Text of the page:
Social media business goals are goals you set to ensure the time and money invested in social media aren’t wasted. With over 4.7 billion social media users today, it’s a no-brainer to set business goals that maximize how you can use social media platforms to win more business or grow your authority.
Some social media goals to set could be to increase website traffic from social, grow your followers count, and generate new leads from social media.
Financial Business Goals
Financial business goals are either short or long-term goals a company sets consistently to increase revenue generated or improve profit margins.
Examples of financial business goals you can set include reducing expenses, making investments, and increasing the prices of products and services.
Employee Business Goals
Employers or employees usually set employee business goals to align with the organization’s goals and objectives. Most times, these employee business goals are tied to performance.
Some goals you can set for your employees include learning new skills, doing things faster and better, and improving communication with team members and customers.
Customer Business Goals
Without customers, you’ll barely be in business. You must set business goals that reflect your customers’ importance.
Customer business goals increase customer conversions, retention, and loyalty. Examples of such goals could be to increase response time, improve customer satisfaction, and create a customer loyalty program.
Process Business Goals
A process business goal involves taking specific actions or processes to achieve a simple, short-term goal. The goals here are usually low-risk and within the control of the individual setting them.
Examples of process business goals could include completing a checklist before publishing a blog post and reaching out to 10 new people daily on LinkedIn.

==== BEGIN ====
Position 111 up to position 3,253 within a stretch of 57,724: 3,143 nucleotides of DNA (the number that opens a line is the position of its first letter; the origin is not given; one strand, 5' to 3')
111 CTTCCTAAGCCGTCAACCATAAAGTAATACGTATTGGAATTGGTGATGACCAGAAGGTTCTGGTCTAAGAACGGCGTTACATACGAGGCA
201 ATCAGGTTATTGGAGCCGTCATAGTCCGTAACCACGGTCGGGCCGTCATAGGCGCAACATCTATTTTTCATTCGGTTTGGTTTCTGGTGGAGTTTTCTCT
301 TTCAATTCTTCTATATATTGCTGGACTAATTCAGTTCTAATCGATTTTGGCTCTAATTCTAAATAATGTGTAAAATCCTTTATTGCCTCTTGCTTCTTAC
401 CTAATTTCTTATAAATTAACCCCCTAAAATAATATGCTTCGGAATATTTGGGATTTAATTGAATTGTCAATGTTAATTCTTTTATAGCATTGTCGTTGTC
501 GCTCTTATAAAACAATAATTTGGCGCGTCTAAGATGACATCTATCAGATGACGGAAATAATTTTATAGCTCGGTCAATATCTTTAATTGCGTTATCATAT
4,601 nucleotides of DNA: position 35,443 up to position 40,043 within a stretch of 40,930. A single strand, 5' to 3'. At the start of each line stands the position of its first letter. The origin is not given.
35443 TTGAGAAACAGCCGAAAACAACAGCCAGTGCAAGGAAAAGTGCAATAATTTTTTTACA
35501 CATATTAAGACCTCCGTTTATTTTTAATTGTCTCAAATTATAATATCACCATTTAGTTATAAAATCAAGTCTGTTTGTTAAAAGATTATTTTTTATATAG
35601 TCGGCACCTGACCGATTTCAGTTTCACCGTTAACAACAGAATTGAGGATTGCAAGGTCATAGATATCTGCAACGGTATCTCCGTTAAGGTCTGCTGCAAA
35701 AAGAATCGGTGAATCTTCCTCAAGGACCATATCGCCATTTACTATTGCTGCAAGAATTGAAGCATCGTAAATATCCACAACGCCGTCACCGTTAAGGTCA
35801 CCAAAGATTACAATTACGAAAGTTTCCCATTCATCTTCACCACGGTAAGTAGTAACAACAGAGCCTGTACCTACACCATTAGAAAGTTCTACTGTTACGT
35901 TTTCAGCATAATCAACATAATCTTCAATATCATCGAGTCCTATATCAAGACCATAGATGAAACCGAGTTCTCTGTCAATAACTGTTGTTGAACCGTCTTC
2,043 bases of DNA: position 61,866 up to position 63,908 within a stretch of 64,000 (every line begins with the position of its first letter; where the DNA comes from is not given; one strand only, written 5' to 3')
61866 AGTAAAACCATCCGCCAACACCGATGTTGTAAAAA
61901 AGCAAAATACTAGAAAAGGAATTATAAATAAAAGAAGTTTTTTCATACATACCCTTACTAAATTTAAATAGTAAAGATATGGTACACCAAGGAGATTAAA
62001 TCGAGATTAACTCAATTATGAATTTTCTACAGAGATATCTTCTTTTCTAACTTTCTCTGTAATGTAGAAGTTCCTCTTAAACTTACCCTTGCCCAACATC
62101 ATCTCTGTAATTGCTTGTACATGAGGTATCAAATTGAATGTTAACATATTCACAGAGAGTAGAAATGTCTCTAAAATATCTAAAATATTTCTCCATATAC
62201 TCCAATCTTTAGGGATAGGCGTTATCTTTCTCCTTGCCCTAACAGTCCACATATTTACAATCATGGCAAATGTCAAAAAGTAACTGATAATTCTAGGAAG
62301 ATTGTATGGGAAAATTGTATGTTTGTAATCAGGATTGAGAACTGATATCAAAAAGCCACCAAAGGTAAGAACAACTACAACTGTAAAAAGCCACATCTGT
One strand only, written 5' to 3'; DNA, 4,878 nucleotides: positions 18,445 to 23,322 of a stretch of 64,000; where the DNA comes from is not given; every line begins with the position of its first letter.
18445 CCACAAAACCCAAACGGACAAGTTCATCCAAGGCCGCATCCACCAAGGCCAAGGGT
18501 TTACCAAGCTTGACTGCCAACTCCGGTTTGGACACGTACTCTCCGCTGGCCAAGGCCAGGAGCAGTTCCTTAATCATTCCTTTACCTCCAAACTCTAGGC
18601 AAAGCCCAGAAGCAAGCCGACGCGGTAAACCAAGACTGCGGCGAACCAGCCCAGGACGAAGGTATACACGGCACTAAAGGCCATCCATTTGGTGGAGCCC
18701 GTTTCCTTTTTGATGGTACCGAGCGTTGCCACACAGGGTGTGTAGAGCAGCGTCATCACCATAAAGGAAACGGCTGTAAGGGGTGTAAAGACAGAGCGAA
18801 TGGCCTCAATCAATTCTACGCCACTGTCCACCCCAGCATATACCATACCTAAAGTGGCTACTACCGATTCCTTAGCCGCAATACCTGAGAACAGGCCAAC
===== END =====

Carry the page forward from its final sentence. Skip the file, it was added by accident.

Time-based Business Goals
Time-based business goals are goals set to be achieved within a specific period. These goals are either short-term (between days and a few months) or long-term ( between months and years).
An example of a short-term time-based business goal could be to improve customer service within 90 days, while a long-term goal could be to generate more revenue at the end of the year.
How To Set Business Goals
The technique you use in setting your business goals is just as—or even more—important than the goals themselves. If your goals aren’t set correctly, you’ll spend time, effort, and resources on unproductive endeavors.
So how can you set business goals the right way? One of the most effective techniques individuals and organizations worldwide use is the SMART goals formula.
SMART goals stand for:
- Specific: Your goal must focus on one clearly defined metric.
- Measurable: You must measure your goal against that defined metric.
- Attainable: You need to be able to achieve the goal within a specific timeframe.
- Relevant: Your goal aligns with your company values and objectives.
- Timely: Specify when you can achieve these results.
Let’s consider a SMART business goal example:
“By the end of Q4, the sales department will convert 200 new leads into customers (a 20% boost from last quarter) to boost revenue.”
Specific: “By the end of Q4, the sales department will convert 200 new leads into customers (a 20% boost from last quarter).”
This specific goal makes clear what the sales team needs to achieve.
Measurable: “200 leads into customers.”
Here, the sales team knows the metric they’ll use to determine whether they achieved their goal or not.
Attainable: “200 new leads into customers (a 20% boost from last quarter).”
This goal, with reasonable efforts, is attainable considering the sales team converted 160 leads into customers in the previous quarter.
Relevant: “To boost revenue.”
Increasing sales conversion is relevant because it directly ties to how much revenue the organization can generate.
Timely: “By the end of Q4.”
December or the end of Q4 is a clearly defined deadline for this goal to be accomplished. Having this date in mind helps the team avoid procrastination and other forms of time-wasting.